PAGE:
To be clear, we all agree that the Word of God must be rightly taught, heard, and confessed by those rightly called by a local congregation. The Sacraments must be rightly distributed. We need more Word and Sacrament ordained workers in the LCMS. We all agree that these workers should be deeply trained in Lutheran theology. Yet, disagreement arises with how to train pastors. I firmly believe this how is adiaphora—a humanly established ceremony neither commanded nor forbidden. The Scriptures nor Confessions have written that “residential education,” as we know it today in our two seminaries, is the primary (or only) means to raise up pastors.

Dr. Arand was not necessarily speaking about pastoral formation in his essay, nor in his writing about the topic of adiaphora. Nonetheless, people must gather to receive the Word and Sacrament from rightly called and ordained servants of the Lord. Dr. Arand defines adiaphora as “established by the church to convey the Gospel within a particular context.” Adaiaphor does not “belong to the essence (esse) of the Church (as does Word and faith) but to the well-being (bene esse) of the Church (for promoting the Word)” (p. 210).

Let’s bring the conversation to the present day in the LCMS: does a hard-line stance on residential being the “gold standard” of pastoral formation truly serve the “well-being” of the church in her various contexts in desperate need of pastors to fill pulpits? How many pastors are needed to sustain existing congregations and start new ones? Once this data is known (which is not clearly displayed in the LCMS convention workbook), I would love to see LCMS leadership’s intentional strategy to meet the local church’s pastoral needs.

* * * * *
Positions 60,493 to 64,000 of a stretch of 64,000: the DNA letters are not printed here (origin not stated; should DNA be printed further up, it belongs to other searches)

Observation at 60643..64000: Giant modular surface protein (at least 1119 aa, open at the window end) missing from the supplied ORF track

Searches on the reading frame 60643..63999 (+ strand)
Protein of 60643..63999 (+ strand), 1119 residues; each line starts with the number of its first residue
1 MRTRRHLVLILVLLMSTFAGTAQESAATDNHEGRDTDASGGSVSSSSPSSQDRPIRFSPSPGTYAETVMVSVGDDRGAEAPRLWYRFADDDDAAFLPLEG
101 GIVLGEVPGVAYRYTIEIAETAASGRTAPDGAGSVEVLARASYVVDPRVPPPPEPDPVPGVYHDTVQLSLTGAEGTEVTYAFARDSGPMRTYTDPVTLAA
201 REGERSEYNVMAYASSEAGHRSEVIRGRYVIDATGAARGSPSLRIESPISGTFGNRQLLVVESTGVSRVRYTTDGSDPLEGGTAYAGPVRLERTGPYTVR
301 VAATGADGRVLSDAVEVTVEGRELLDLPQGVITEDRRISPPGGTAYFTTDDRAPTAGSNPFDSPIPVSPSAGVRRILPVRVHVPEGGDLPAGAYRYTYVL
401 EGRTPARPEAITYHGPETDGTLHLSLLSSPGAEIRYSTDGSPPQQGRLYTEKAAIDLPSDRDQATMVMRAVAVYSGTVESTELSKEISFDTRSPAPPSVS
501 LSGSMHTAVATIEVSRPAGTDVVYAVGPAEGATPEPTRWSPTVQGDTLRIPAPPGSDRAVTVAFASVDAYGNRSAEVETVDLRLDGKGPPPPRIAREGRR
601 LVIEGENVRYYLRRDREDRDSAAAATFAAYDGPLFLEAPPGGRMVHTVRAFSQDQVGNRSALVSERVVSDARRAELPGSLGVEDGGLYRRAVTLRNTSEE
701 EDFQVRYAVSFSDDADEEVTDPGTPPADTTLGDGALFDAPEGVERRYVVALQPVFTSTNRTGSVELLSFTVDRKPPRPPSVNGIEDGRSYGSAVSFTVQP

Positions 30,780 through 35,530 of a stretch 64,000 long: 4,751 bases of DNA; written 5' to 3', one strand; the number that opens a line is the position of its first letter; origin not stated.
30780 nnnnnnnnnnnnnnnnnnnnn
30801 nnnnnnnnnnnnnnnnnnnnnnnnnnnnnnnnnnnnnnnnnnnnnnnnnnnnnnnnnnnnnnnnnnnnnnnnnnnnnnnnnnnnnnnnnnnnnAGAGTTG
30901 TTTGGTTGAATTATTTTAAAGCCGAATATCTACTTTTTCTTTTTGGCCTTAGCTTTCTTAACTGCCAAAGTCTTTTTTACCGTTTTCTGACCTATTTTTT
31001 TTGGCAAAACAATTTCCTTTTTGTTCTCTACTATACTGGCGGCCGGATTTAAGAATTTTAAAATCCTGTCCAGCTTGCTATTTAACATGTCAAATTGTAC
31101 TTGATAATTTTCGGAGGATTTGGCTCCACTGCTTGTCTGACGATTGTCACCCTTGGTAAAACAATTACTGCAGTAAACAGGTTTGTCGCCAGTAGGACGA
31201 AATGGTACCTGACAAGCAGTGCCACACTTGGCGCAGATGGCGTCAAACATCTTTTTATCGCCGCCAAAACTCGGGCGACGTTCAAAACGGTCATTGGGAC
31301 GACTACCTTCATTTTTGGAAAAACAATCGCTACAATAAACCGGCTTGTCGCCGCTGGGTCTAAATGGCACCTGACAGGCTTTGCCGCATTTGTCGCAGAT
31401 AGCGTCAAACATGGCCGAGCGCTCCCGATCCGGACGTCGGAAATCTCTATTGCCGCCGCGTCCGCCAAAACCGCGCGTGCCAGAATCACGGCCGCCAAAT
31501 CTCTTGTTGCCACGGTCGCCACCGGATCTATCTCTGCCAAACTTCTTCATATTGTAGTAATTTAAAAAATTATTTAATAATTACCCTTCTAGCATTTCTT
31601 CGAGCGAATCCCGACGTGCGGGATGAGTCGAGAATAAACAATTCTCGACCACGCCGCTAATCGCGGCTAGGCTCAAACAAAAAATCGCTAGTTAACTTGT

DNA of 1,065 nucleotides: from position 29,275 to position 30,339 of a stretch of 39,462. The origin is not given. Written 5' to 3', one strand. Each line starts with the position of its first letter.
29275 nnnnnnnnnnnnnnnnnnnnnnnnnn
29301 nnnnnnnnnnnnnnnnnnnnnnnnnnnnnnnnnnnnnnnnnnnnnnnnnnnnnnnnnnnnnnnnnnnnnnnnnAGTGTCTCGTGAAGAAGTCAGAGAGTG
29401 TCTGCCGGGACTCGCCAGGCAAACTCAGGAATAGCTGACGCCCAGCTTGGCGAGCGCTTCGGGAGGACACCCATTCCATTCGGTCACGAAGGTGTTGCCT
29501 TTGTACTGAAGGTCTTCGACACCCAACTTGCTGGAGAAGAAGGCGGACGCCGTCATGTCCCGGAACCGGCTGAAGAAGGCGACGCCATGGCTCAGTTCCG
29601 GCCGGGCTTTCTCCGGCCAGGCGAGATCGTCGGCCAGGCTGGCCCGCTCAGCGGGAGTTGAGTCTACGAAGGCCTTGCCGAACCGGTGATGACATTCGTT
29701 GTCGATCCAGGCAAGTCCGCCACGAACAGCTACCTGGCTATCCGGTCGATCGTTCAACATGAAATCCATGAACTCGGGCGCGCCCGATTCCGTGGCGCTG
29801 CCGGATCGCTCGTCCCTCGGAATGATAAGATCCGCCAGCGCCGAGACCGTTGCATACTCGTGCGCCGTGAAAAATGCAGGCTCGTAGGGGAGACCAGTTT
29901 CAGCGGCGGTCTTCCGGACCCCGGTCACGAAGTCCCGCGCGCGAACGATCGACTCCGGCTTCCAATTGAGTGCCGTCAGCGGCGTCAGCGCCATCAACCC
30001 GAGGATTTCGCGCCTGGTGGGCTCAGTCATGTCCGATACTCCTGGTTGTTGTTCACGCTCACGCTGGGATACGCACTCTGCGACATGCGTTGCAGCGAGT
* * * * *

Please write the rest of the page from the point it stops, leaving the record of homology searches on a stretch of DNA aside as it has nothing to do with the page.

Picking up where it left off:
Our various routes toward ordination in the LCMS display that various methods for deeply Lutheran pastoral formation are, in fact, adiaphora. The how of pastoral formation has evolved. Therefore, Dr. Arand’s question must be asked, “Is it possible that adiaphoristic ceremonies can eventually overshadow, distract from, or even get in the way of the Word?” (p. 210). On the topic of pastoral formation, I believe the answer is “yes.”

Case in point, the pastoral formation committee outrightly disregarded, without explanation, the local churches and district’s numerous resolutions asking for exploration of more routes toward ordination.

In summary, I pray all leaders (myself included) maintain Martin Luther’s hunger and thirst for the Word. I pray we stay deeply rooted in our humble commitment to deep catechesis, both for pastors and their flocks.

I pray this deep humility leads LCMS leaders to clearly define what is not adiaphora (Word and faith), and then lovingly debate what is. Why? All for the well-being of the Church.


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Unfortunately, current LCMS leadership seems to view “legitimate” pastoral formation as a byproduct of membership in an exclusive club. This exclusive club is nothing more than those men who are fortunate enough to be able to spend four years at St. Louis or Ft. Wayne. Quite frankly, we should be asking ourselves if encouraging fathers and husbands to default, however temporarily, on their vocational obligations to their wives and children is in keeping with God’s Will for the order of His creation. I remain unconvinced that learning Greek and Hebrew in a residential academic setting is more important than the properly ordered relationships of our pastors during their formation process.